Finally, on a full year basis, real GDP increased 5.7% (from the 2020 annual level to the 2021 annual level), in contrast to a decrease of 3.4% in 2020. The increase reflected increases in all major subcomponents: consumer spending, business investment, exports, housing investment, and inventory investment. Imports increased.

Bottom line: this was a strong number, but peeking between the lines reveals that it was a very low quality print, one driven almost entirely by a surge in inventories. If and when this restocking reverses, not only will it subtract from GDP but will have a sharply deflationary effect as liquidations kick in.

And while the US economy closed on a high note, it's all downhill from here, with sellside expectations for Q1 2022 looking much more ominous, somewhere in the 2% range, a number which we expect will continue sliding over the next 2 months potentially turning negative some time around the March FOMC.

Tyler Durden Thu, 01/27/2022 - 08:53

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Homes listed for sale in early June sell for $7,700 more

New Zillow research suggests the spring home shopping season may see a second wave this summer if mortgage rates fall
The post Homes listed for sale in…

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  • A Zillow analysis of 2023 home sales finds homes listed in the first two weeks of June sold for 2.3% more. 
  • The best time to list a home for sale is a month later than it was in 2019, likely driven by mortgage rates.
  • The best time to list can be as early as the second half of February in San Francisco, and as late as the first half of July in New York and Philadelphia. 

Spring home sellers looking to maximize their sale price may want to wait it out and list their home for sale in the first half of June. A new Zillow® analysis of 2023 sales found that homes listed in the first two weeks of June sold for 2.3% more, a $7,700 boost on a typical U.S. home.  

The best time to list consistently had been early May in the years leading up to the pandemic. The shift to June suggests mortgage rates are strongly influencing demand on top of the usual seasonality that brings buyers to the market in the spring. This home-shopping season is poised to follow a similar pattern as that in 2023, with the potential for a second wave if the Federal Reserve lowers interest rates midyear or later.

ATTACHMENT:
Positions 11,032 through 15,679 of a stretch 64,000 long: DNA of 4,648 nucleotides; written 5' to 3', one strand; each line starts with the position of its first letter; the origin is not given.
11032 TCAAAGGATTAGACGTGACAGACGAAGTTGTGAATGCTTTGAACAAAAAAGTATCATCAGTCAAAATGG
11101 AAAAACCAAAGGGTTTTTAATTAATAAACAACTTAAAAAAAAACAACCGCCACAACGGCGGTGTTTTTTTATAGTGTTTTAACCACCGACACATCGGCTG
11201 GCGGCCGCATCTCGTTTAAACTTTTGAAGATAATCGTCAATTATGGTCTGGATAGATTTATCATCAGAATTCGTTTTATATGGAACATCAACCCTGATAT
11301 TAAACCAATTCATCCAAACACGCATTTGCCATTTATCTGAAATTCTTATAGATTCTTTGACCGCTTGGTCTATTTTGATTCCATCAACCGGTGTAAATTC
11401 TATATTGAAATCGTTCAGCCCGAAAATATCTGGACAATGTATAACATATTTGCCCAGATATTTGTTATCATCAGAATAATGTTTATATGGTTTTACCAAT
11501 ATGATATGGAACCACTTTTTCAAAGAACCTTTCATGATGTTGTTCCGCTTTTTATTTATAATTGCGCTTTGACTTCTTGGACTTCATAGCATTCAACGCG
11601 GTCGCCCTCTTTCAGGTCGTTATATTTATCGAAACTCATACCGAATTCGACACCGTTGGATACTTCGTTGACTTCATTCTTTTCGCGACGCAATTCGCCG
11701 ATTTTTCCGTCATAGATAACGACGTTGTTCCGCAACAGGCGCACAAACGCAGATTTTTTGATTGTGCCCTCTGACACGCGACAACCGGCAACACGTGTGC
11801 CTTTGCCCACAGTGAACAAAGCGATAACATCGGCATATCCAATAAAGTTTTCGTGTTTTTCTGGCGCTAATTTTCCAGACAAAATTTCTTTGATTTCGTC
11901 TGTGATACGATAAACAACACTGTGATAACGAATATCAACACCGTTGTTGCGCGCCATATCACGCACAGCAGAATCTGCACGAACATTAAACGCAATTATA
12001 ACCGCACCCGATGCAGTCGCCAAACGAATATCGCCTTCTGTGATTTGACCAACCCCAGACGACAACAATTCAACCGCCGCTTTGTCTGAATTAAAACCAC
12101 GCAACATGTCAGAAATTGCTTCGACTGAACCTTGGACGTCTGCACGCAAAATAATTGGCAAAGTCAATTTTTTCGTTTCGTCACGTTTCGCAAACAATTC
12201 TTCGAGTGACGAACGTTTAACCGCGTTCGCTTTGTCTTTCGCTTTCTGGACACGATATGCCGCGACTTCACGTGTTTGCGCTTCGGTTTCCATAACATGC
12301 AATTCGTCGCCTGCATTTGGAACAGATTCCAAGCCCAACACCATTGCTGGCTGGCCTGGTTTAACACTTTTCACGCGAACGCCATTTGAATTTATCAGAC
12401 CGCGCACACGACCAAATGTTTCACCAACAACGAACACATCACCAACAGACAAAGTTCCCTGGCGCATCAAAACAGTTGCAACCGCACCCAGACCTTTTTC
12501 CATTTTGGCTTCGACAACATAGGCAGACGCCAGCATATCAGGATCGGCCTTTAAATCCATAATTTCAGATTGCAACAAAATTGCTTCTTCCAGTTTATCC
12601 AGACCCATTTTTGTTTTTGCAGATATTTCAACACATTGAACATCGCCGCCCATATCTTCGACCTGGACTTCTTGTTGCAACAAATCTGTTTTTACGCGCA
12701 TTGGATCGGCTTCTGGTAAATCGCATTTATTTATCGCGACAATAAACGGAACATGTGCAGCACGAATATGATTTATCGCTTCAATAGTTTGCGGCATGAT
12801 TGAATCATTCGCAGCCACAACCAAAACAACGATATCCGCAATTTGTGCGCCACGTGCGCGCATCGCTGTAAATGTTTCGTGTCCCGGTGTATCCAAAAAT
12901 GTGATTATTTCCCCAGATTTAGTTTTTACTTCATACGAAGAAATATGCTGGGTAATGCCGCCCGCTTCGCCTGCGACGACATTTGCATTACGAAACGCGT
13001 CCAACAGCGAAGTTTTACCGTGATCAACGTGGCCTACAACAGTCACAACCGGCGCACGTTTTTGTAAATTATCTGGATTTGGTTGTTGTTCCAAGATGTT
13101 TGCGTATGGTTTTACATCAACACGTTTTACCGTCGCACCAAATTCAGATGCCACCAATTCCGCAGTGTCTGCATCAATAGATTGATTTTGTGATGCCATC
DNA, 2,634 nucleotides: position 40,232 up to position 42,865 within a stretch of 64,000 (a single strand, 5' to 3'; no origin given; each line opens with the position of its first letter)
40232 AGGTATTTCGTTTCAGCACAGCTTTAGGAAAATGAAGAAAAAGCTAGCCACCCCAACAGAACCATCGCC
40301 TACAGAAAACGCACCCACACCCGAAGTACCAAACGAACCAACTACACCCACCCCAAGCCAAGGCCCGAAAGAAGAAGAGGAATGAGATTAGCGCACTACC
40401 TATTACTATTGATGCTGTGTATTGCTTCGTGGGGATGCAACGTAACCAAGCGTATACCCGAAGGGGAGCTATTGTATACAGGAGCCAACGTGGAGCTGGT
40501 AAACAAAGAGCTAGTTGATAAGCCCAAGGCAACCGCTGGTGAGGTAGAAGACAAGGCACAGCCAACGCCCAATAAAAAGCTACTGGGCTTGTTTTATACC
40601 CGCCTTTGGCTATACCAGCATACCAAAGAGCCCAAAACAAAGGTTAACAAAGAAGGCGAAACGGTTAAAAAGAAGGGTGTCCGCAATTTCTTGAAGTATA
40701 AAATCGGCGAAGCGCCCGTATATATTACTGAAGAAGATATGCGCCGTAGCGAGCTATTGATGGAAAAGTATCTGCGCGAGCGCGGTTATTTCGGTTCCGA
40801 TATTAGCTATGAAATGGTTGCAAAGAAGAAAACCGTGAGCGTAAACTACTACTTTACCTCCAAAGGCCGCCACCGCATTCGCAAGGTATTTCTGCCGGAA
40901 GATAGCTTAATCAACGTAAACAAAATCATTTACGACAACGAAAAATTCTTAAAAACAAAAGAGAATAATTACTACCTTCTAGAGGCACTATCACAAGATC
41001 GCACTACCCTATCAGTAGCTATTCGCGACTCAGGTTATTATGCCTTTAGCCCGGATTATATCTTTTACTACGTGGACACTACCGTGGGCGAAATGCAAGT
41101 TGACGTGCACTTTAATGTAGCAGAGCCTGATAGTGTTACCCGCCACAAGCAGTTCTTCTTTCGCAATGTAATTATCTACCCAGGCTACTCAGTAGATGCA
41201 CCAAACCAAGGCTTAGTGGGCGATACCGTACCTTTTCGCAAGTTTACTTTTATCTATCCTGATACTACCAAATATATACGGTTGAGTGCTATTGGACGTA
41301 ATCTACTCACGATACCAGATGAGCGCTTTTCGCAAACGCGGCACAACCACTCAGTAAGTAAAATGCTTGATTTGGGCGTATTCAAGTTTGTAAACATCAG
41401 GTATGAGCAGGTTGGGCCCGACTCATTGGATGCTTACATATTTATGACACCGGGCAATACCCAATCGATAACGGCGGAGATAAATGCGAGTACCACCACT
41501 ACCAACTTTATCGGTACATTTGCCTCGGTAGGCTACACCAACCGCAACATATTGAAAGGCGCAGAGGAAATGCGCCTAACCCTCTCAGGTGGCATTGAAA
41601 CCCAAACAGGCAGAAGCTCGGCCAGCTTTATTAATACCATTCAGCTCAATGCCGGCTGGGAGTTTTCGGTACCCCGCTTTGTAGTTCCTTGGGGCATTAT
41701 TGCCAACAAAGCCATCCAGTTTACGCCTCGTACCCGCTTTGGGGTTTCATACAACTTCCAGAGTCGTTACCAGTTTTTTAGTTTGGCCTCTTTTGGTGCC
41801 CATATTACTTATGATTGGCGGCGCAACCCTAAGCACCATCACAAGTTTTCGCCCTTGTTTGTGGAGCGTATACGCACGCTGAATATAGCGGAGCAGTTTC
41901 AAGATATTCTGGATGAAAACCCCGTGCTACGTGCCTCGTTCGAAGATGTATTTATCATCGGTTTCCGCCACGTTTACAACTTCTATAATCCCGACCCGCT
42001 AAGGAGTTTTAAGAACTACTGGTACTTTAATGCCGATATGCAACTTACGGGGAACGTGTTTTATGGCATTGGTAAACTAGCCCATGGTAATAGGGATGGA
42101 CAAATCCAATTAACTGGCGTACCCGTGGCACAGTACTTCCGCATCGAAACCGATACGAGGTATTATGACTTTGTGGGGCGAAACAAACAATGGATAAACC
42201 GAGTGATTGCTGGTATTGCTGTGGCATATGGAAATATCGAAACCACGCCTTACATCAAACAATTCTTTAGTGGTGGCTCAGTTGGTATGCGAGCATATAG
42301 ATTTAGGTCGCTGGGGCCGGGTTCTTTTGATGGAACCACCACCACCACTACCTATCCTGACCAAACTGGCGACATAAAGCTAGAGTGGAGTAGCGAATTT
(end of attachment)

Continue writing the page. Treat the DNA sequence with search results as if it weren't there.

The 2.3% sale price premium registered last June followed the first spring in more than 15 years with mortgage rates over 6% on a 30-year fixed-rate loan. The high rates put home buyers on the back foot, and as rates continued upward through May, they were still reassessing and less likely to bid boldly. In June, however, rates pulled back a little from 6.79% to 6.67%, which likely presented an opportunity for determined buyers heading into summer. More buyers understood their market position and could afford to transact, boosting competition and sale prices.

The old logic was that sellers could earn a premium by listing in late spring, when search activity hit its peak. Now, with persistently low inventory, mortgage rate fluctuations make their own seasonality. First-time home buyers who are on the edge of qualifying for a home loan may dip in and out of the market, depending on what’s happening with rates. It is almost certain the Federal Reserve will push back any interest-rate cuts to mid-2024 at the earliest. If mortgage rates follow, that could bring another surge of buyers later this year.

Mortgage rates have been impacting affordability and sale prices since they began rising rapidly two years ago. In 2022, sellers nationwide saw the highest sale premium when they listed their home in late March, right before rates barreled past 5% and continued climbing. 

Zillow’s research finds the best time to list can vary widely by metropolitan area. In 2023, it was as early as the second half of February in San Francisco, and as late as the first half of July in New York. Thirty of the top 35 largest metro areas saw for-sale listings command the highest sale prices between May and early July last year. 

Zillow also found a wide range in the sale price premiums associated with homes listed during those peak periods. At the hottest time of the year in San Jose, homes sold for 5.5% more, a $88,000 boost on a typical home. Meanwhile, homes in San Antonio sold for 1.9% more during that same time period.  

 

Metropolitan Area Best Time to List Price Premium Dollar Boost
United States First half of June 2.3% $7,700
New York, NY First half of July 2.4% $15,500
Los Angeles, CA First half of May 4.1% $39,300
Chicago, IL First half of June 2.8% $8,800
Dallas, TX First half of June 2.5% $9,200
Houston, TX Second half of April 2.0% $6,200